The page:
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Alias (5735)

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Journal of Alias (5735)

Wednesday May 14, 2008
06:09 AM

When declarative isn't really declarative

[ #36415 ]

I'm a huge fan of File::Find::Rule and the elegant compactness with which you can declaratively set up a file search and the ease with which you could extend it.

I even wrote three plugins for it, File::Find::Rule::VCS for skipping CVS/.svn/.bzr directories, File::Find::Rule::Perl for searching for Perl files/scripts/modules/tests/etc, and File::Find::Rule::PPI for integrating PPI-based content searching.

And yet in the 5-10 years I've been using F:F:R, I've been completely seduced by the elegant layout into not just using it with declarative syntax, but THINKING about it declaratively.

And the thing is, it's NOT declarative at all.

This mistake is so common it has even been made by the author himself, and is encoded directly in the canonical SYNOPSIS examples. Like so many others, I probably cut and pasted the SYNOPSIS the first time I used it, and I've been clueless ever since.

Now I've told you that a problem exists, have a look at this snippit from the docs, and the problem should be obvious.

# Find all the .pm files in @INC
my @files = File::Find::Rule->file
                            ->name( '*.pm' )
                            ->in( @INC );

This is the obvious way to write that sort of search, because it reads extremely clearly. "Find the files named .pm in somewhere". And because it reads in human terms, we tend to think of it in human terms.

But just look at the order of the rules there.

What this search REALLY says is "Find every single file in all these trees, then do an slow IO stat call to the operating system on every single one to work out which ones are files, and only then do a quick regex match on the file names to keep the 5% that have the ending we want and throw away the 95% that don't".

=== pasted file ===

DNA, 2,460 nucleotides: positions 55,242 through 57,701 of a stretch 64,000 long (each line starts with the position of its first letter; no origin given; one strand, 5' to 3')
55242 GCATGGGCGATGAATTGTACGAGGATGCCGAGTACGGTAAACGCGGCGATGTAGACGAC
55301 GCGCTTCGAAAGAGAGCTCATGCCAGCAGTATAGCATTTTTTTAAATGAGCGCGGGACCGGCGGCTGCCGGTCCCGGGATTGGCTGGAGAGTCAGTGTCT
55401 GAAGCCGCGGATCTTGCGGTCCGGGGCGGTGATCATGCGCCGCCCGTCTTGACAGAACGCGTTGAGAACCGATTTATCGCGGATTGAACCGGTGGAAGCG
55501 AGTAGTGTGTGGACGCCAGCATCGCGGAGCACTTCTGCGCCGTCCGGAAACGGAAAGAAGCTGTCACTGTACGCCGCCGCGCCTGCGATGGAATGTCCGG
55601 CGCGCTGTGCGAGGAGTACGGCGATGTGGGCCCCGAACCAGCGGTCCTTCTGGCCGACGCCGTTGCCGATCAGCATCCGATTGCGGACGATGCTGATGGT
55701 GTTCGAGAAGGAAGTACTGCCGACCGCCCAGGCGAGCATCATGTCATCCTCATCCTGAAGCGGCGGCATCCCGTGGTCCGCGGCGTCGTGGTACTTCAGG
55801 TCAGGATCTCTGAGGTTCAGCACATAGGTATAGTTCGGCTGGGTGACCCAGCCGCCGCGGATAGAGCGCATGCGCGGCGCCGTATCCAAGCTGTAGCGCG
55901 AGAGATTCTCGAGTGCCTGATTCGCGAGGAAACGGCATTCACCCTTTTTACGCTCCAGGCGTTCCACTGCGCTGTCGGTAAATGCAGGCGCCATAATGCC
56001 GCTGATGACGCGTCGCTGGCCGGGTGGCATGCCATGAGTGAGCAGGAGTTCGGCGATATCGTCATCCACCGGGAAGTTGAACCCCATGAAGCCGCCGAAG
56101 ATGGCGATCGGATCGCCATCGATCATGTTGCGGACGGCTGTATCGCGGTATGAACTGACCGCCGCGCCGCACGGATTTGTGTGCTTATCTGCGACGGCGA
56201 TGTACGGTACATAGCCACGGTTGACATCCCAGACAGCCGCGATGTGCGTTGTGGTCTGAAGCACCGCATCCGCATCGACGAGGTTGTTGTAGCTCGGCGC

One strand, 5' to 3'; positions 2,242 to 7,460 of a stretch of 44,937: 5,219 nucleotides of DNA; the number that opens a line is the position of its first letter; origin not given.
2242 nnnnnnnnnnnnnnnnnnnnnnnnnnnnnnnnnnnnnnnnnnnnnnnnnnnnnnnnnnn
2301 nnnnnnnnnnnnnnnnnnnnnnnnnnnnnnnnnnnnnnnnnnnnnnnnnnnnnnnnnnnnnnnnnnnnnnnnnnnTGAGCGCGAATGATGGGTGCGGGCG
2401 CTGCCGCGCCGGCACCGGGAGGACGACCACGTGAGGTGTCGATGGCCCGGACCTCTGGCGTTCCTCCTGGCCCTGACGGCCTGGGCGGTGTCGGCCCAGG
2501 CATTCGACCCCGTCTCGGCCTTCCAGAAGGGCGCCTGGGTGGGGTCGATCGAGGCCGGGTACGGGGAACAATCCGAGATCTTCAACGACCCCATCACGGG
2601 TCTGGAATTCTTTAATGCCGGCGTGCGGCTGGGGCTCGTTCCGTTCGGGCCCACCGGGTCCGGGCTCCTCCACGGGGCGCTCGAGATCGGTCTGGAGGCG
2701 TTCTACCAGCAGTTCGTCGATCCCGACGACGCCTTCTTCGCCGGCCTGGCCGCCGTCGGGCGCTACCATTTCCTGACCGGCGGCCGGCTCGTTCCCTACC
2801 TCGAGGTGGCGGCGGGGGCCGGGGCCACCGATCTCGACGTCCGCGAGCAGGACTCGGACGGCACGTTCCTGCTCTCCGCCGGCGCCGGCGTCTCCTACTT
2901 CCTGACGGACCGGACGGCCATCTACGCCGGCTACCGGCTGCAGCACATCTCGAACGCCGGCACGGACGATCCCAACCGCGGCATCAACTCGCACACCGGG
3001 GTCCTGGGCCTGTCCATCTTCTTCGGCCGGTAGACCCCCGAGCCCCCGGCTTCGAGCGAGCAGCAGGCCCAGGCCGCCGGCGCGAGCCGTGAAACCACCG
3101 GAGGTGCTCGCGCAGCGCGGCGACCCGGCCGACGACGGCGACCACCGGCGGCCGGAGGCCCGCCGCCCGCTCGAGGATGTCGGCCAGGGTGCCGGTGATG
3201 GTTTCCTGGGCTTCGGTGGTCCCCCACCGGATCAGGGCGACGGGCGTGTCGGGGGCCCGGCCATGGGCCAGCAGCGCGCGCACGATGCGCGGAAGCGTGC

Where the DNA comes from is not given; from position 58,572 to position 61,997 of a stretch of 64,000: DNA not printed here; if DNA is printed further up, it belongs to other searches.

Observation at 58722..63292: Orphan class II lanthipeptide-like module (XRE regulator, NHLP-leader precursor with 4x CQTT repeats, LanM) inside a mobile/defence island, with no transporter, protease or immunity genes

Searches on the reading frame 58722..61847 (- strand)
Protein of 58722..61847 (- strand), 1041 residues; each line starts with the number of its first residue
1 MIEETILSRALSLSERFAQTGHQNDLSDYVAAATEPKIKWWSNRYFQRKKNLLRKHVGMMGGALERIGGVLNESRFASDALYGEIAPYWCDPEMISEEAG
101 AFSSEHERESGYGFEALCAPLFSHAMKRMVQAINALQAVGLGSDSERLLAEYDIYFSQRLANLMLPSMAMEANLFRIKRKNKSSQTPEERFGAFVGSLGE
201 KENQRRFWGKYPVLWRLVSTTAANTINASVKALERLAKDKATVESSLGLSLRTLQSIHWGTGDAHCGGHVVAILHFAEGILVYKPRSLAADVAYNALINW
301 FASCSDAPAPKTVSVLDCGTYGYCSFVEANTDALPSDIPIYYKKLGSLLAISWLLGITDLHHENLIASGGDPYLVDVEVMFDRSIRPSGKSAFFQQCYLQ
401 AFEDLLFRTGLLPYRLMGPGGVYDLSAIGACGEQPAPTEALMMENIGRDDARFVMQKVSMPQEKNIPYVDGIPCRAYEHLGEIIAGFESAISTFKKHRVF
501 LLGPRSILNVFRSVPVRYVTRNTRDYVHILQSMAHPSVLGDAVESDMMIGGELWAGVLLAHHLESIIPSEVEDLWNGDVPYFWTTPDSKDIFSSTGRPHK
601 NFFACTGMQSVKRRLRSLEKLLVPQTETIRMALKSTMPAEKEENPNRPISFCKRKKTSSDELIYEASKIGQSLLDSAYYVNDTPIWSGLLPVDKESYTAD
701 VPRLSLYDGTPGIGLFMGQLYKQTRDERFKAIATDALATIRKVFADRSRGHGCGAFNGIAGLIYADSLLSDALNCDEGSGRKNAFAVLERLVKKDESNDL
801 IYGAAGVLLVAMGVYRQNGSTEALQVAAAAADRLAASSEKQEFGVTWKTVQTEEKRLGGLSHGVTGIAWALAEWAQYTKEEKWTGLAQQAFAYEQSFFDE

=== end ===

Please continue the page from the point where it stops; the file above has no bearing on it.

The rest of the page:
The result is that even in fairly tame cases we're probably doing 10 or 20 or 100 or even 1000 times as many file system calls to the operating system as we need to.

And I'd be willing to bet that this mistake is endemic in code that uses File::Find::Rule.

There is an IMMENSE performance difference between ->file->name and ->name->file.

Looking through my own repository, I've already found 5-10 places where I've made this mistake, including in two of the three plugins I wrote.

File::Find::Rule::VCS has the appalling behaviour of checking all your files to see if they are a directory, before checking it has the relatively rare name ".svn" or ".bzr".

And those 5-10 are just the obvious ones I could find with a simple string search. I'm sure there's more of them if I look a bit more carefully.

I'm actually wondering if the situation is bad enough to warrant putting an optimization hack directly into File::Find::Rule itself, so that it will bubble up a name rule above any stat-based rules immediately above it, but that makes me a little nervous since this code is so universally used.

Are there any cases where moving a name match before a stat match could go horribly horribly wrong?

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  • Excellent points, Adam. I'm looking at making sure that File::Next [] is doing regexes before start.


  • Basically the rules are a bunch of "ands" or short circuit operators right? So the order doesn't matter for anything but execution speed. So if you have

        common_but_lengthy() && rare_but_short()

    It should be re-written as

        rare_but_short() && common_but_lengthy()

    Not because it's any more correct, but because as you point out it saves time. So switching the order of how F::F::R does things shouldn't affect the correctness right?
    • There are some subtleties involved for pruning, purging, boolean combinations etc.

      But I _THINK_ that if you have a simple state rule, immediately followed by a simple name rule, that case can always be swapped.